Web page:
Published June 23, 2024

Mewing, a technique gaining popularity in health and wellness circles, involves proper tongue posture to promote improved facial structure and overall health. Originating from the teachings of Dr. John Mew, this practice emphasizes the importance of maintaining correct oral posture to influence facial development positively. As more people seek non-invasive methods to enhance their appearance and health, mewing has emerged as a compelling and accessible solution. This guide aims to provide an in-depth look at mewing, covering its benefits, techniques, and the results you can expect from consistent practice. Whether you’re new to mewing or looking to refine your approach, this ultimate guide will equip you with the knowledge and tools needed to embark on your mewing journey.

Understanding Mewing

Mewing is a method that involves maintaining proper tongue posture to positively influence facial structure and overall oral health. Developed by Dr. John Mew and popularized by his son, Dr. Mike Mew, this technique is rooted in the principles of orthotropics, which focus on natural facial growth and development through proper oral posture.

At its core, mewing emphasizes the importance of tongue placement. The ideal position involves resting the tongue flat against the roof of the mouth, just behind the front teeth. This posture should be maintained consistently, whether you’re speaking, eating, or resting. Additionally, proper mewing requires maintaining a closed mouth, with lips gently sealed and teeth lightly touching.

The origins of mewing can be traced back to Dr. John Mew’s observations and research in the mid-20th century. He noticed that individuals with proper oral posture tended to have more symmetrical and well-defined facial features. Over the years, Dr. Mike Mew has continued this work, using modern research to validate and expand upon these findings.

Mewing is based on several key principles:

  1. Proper Tongue Posture: The tongue should rest on the roof of the mouth, providing gentle pressure that can help shape the palate and improve facial structure over time.
  2. Correct Oral Posture: This includes keeping the lips closed and teeth in light contact, promoting optimal breathing and oral health.
  3. Consistent Practice: Like any other exercise, mewing requires dedication and consistency to achieve noticeable results.

One of the primary goals of mewing is to encourage natural and harmonious facial development. By promoting proper tongue posture and oral habits, mewing can help widen the palate, improve dental alignment, and enhance overall facial aesthetics. Additionally, it can positively impact breathing, sleep quality, and even posture.

In summary, mewing is a technique that involves maintaining correct tongue and oral posture to support healthy facial growth and development. Rooted in the principles of orthotropics, mewing emphasizes the importance of consistency and proper technique to achieve the desired results. Whether you’re aiming to enhance your facial features, improve your dental alignment, or boost your overall health, mewing offers a natural and effective approach to achieving your goals.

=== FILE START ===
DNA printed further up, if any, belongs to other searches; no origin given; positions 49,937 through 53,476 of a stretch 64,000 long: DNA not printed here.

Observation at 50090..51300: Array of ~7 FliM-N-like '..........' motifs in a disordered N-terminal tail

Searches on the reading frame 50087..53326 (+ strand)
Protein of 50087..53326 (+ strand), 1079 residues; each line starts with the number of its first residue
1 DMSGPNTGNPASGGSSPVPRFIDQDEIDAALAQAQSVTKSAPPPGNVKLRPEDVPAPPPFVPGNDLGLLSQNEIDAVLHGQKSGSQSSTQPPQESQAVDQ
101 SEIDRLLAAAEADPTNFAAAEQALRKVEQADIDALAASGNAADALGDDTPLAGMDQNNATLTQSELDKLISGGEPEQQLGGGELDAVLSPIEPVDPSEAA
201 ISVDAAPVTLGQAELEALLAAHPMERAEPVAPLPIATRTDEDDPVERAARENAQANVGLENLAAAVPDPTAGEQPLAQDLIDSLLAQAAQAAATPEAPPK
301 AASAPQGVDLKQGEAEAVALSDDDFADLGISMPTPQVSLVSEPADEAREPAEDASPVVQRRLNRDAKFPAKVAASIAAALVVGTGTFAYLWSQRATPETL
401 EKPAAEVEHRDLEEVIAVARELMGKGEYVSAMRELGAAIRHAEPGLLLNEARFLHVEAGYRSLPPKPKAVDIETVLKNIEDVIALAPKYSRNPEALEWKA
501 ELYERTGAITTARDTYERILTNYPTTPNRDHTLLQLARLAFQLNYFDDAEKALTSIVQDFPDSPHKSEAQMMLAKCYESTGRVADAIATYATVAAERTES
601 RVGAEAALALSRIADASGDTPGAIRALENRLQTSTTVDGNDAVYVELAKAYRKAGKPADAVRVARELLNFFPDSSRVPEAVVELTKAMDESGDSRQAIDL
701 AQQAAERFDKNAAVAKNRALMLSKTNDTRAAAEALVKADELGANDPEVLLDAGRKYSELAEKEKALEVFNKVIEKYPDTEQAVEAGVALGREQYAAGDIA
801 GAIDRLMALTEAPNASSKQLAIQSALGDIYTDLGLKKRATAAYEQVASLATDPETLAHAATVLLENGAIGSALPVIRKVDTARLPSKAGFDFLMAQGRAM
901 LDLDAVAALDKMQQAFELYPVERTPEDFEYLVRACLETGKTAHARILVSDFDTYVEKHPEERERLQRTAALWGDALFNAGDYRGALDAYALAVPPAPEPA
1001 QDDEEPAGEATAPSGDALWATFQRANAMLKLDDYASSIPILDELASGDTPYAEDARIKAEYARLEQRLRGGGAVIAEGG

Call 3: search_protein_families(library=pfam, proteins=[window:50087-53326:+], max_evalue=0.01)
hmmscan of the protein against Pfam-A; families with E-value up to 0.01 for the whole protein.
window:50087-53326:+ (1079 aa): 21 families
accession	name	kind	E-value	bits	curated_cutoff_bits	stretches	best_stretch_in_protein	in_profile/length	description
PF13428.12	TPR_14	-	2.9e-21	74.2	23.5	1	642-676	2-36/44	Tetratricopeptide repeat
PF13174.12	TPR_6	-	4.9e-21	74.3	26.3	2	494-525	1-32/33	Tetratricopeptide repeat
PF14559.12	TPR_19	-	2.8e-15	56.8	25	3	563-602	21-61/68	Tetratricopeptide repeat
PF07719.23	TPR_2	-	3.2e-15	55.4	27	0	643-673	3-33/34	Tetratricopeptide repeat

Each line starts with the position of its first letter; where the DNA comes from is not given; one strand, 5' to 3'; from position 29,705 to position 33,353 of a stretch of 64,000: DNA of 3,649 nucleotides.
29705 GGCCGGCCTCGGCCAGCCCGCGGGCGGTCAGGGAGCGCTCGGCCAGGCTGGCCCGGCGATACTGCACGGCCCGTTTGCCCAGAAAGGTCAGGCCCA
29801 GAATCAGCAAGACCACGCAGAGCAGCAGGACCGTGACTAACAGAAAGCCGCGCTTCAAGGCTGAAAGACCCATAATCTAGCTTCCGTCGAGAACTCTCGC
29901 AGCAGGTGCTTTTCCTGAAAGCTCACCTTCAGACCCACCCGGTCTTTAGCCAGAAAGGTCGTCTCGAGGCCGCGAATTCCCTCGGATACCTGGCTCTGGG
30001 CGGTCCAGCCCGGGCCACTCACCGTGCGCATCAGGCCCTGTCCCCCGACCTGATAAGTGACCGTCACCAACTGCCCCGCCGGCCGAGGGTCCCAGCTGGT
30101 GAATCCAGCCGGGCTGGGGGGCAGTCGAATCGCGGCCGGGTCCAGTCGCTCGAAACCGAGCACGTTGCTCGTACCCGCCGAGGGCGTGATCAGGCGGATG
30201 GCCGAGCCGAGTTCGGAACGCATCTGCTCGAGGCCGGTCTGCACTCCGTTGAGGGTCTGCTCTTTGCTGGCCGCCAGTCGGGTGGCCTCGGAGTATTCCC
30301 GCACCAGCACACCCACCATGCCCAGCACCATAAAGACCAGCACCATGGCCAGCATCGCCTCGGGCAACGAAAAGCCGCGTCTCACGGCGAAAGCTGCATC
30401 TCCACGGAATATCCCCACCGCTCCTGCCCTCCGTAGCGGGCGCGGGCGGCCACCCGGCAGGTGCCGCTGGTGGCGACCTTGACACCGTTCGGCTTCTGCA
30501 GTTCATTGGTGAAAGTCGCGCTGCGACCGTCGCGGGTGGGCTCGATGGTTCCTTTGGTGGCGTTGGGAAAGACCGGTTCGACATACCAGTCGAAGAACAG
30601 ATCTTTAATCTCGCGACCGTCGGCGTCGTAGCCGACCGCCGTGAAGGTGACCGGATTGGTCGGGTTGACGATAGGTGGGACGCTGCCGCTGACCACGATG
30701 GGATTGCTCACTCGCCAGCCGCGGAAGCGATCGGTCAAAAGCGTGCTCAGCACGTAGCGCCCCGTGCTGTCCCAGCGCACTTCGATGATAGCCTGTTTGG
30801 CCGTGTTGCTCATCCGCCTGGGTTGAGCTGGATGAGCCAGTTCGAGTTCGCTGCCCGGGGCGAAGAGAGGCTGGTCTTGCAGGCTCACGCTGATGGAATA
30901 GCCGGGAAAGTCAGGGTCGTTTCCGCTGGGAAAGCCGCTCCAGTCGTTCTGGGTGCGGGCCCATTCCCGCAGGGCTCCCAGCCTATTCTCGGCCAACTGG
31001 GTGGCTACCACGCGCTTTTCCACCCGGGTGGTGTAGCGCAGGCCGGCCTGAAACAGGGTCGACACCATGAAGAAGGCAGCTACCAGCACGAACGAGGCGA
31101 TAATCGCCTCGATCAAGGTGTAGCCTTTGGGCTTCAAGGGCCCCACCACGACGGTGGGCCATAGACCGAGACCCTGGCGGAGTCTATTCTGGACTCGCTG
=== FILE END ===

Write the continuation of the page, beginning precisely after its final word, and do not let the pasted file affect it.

Techniques of Mewing

Mastering the techniques of mewing is essential for anyone looking to improve their facial structure, dental alignment, and overall oral health. Here, we will delve into the core techniques of mewing, which revolve around proper tongue placement, correct posture, and breathing practices.

Proper Tongue Placement

The cornerstone of mewing is maintaining the correct tongue posture. To begin mewing:

  1. Rest the Tongue Against the Roof of the Mouth: The entire tongue should be gently pressed against the roof of the mouth, from the tip to the back. The tip of the tongue should rest just behind the front teeth without touching them.
  2. Apply Gentle Pressure: The tongue should apply light but consistent pressure against the palate. Avoid pushing too hard, as excessive force can cause discomfort or strain.
  3. Keep the Tongue Flat: Ensure the tongue is spread out and not bunched up. A flat tongue provides even pressure across the palate, aiding in proper facial development.

Correct Posture

Maintaining the right posture is crucial for effective mewing. This includes the positioning of the head, neck, and body:

  1. Head Position: Keep your head level, neither tilted up nor down. Imagine a string pulling the top of your head upwards to encourage a neutral spine.
  2. Neck Alignment: Your neck should be straight and in line with your spine. Avoid forward head posture, which can interfere with proper tongue placement.
  3. Body Posture: Sit and stand with a straight back and relaxed shoulders. Good overall posture supports the correct alignment of your head and neck, facilitating better mewing.

Breathing Techniques

Proper breathing is integral to successful mewing, as it reinforces correct tongue and mouth posture:

  1. Nasal Breathing: Always breathe through your nose, not your mouth. Nasal breathing promotes better tongue posture and reduces the risk of developing oral health issues associated with mouth breathing.
  2. Deep Breathing: Practice deep, diaphragmatic breathing. This involves expanding your abdomen rather than your chest as you inhale, which helps maintain a relaxed and correct tongue position.

Exercises to Reinforce Mewing

Incorporating specific exercises can help reinforce the principles of mewing and make it easier to maintain proper posture:

  1. Swallowing Practice: Practice swallowing while keeping your tongue in the correct position. This helps train your muscles to maintain proper tongue posture naturally.
  2. Chewing Exercises: Chewing tougher foods can strengthen the muscles involved in mewing. Opt for foods like carrots or nuts to give your jaw a workout.
  3. Tongue Exercises: Perform exercises that involve pressing your tongue against the roof of your mouth and holding it for several seconds. This builds tongue strength and endurance.